We had a problem: our continuous integration environment had turned into a continuous breakage environment. Around half the time, our builds would fail, either due to compilation issues or failed unit tests. Each broken build generated an email to the team, and due to their frequency and verbosity, we began to tune these emails out. That was even worse, as it meant multiple broken builds could pile onto each other before anyone noticed. No longer did we have to fix a single bad change, we had to unwind multiple bad changes. And this wasn't just a build issue: Each engineer would end up pulling down this broken code and breaking their own workspace. It was like Voldemort himself designed this process to drive us all crazy.
In all fairness, it was very, very complicated. We had dozens of engineers contributing to 20 packages, with lots of explicit and transitive dependencies across these packages. Many times, the build would work in person A's workspace and fail in CI because a dependency had changed or because they had changed some implicit behavior that another package relied upon. It wasn't easy, in short.
Initially, several of us tried to solve these broken builds the same way: nagging emails. I sent plenty of these on the sanctity of the build, laying out high-minded build tenets and describing what a big cost it was to the team when our builds failed. I put all of this onto a wiki that I made all new hires read. I was seriously considering buying a sandwich board, writing "THE BUILD APOCALYPSE IS NIGH! RUN YOUR UNIT TESTS!" on it and walking up and down the halls. None of this accomplished very much.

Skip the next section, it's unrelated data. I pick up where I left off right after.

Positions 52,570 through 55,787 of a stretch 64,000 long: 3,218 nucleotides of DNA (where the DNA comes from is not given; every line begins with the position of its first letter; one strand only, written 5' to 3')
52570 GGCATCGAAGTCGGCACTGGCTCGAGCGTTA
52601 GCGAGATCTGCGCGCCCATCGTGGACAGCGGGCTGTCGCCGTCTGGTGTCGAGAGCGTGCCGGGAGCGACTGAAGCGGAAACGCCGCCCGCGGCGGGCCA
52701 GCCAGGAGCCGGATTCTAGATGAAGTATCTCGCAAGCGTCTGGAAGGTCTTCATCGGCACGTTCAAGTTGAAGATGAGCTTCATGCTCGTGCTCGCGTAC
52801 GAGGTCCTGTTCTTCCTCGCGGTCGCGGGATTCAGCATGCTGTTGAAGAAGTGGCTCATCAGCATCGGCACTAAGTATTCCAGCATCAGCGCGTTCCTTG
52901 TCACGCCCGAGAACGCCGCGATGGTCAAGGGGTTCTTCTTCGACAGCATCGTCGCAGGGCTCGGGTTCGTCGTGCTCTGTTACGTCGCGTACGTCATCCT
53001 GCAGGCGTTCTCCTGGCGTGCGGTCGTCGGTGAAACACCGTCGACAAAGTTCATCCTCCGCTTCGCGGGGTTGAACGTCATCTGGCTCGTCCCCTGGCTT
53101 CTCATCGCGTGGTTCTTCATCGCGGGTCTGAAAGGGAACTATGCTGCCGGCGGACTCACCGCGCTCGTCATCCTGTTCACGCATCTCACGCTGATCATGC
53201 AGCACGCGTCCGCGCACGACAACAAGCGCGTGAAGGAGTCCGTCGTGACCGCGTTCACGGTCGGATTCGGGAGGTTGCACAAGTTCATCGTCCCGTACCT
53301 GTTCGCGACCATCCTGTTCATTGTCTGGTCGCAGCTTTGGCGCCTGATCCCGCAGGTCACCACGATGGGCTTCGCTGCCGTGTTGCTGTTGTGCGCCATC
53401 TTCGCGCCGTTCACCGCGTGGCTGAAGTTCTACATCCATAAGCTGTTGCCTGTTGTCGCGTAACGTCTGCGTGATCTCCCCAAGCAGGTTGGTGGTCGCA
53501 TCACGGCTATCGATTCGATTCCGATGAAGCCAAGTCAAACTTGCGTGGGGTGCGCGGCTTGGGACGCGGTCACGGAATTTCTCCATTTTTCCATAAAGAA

Then, one night, I got desperate. After a particularly horrendous streak of failures, I sent a team email saying, "Guys, the build is all screwed up and we need to fix it immediately. If you fix the build, I'll buy you doughnuts." Yep, I resorted to bribery. I'm sure there were other motivational tactics available, but man, I work hard already and there's a donut shop right down the street.
You know what happened next? Someone fixed the build within the hour. Once I saw that, I made it a new build policy: if you fix a build that you didn't actually break, you get a dozen doughnuts the next morning.
Now, my doughnut incentive plan hasn't fixed all broken builds forever, but it has led to immediate improvement. Roughly every week, people stay late to fix a broken build specifically so they can claim their doughnuts. Contrast that to the previous scenario, where people theoretically would've stayed late to fix a build in order to save team productivity. That happened once a year, maybe. Science shows that the doughnut incentive plan is 5,200 percent more effective in preventing broken builds.
I work with talented people who are paid well: They don't need me to buy them doughnuts. And yet, once that tiny, tangible incentive is there, behavior changed dramatically. What does all of this mean? Why did this work better than lots of emails about how important successful builds are to team productivity? I ... don't know. Maybe it's the fact that it's a small sign of appreciation, something that can be shared with teammates. Maybe it's the fact that the doughnut incentive is visible, kinda funny, and has since become baked into team culture. Then again, maybe people just really like doughnuts.
There are bigger solutions here, like simplifying the build process, and we're working on all of that. In the meantime though, our existing process needs to continue to work. If you find your team in a similar situation, look to the doughnut shop.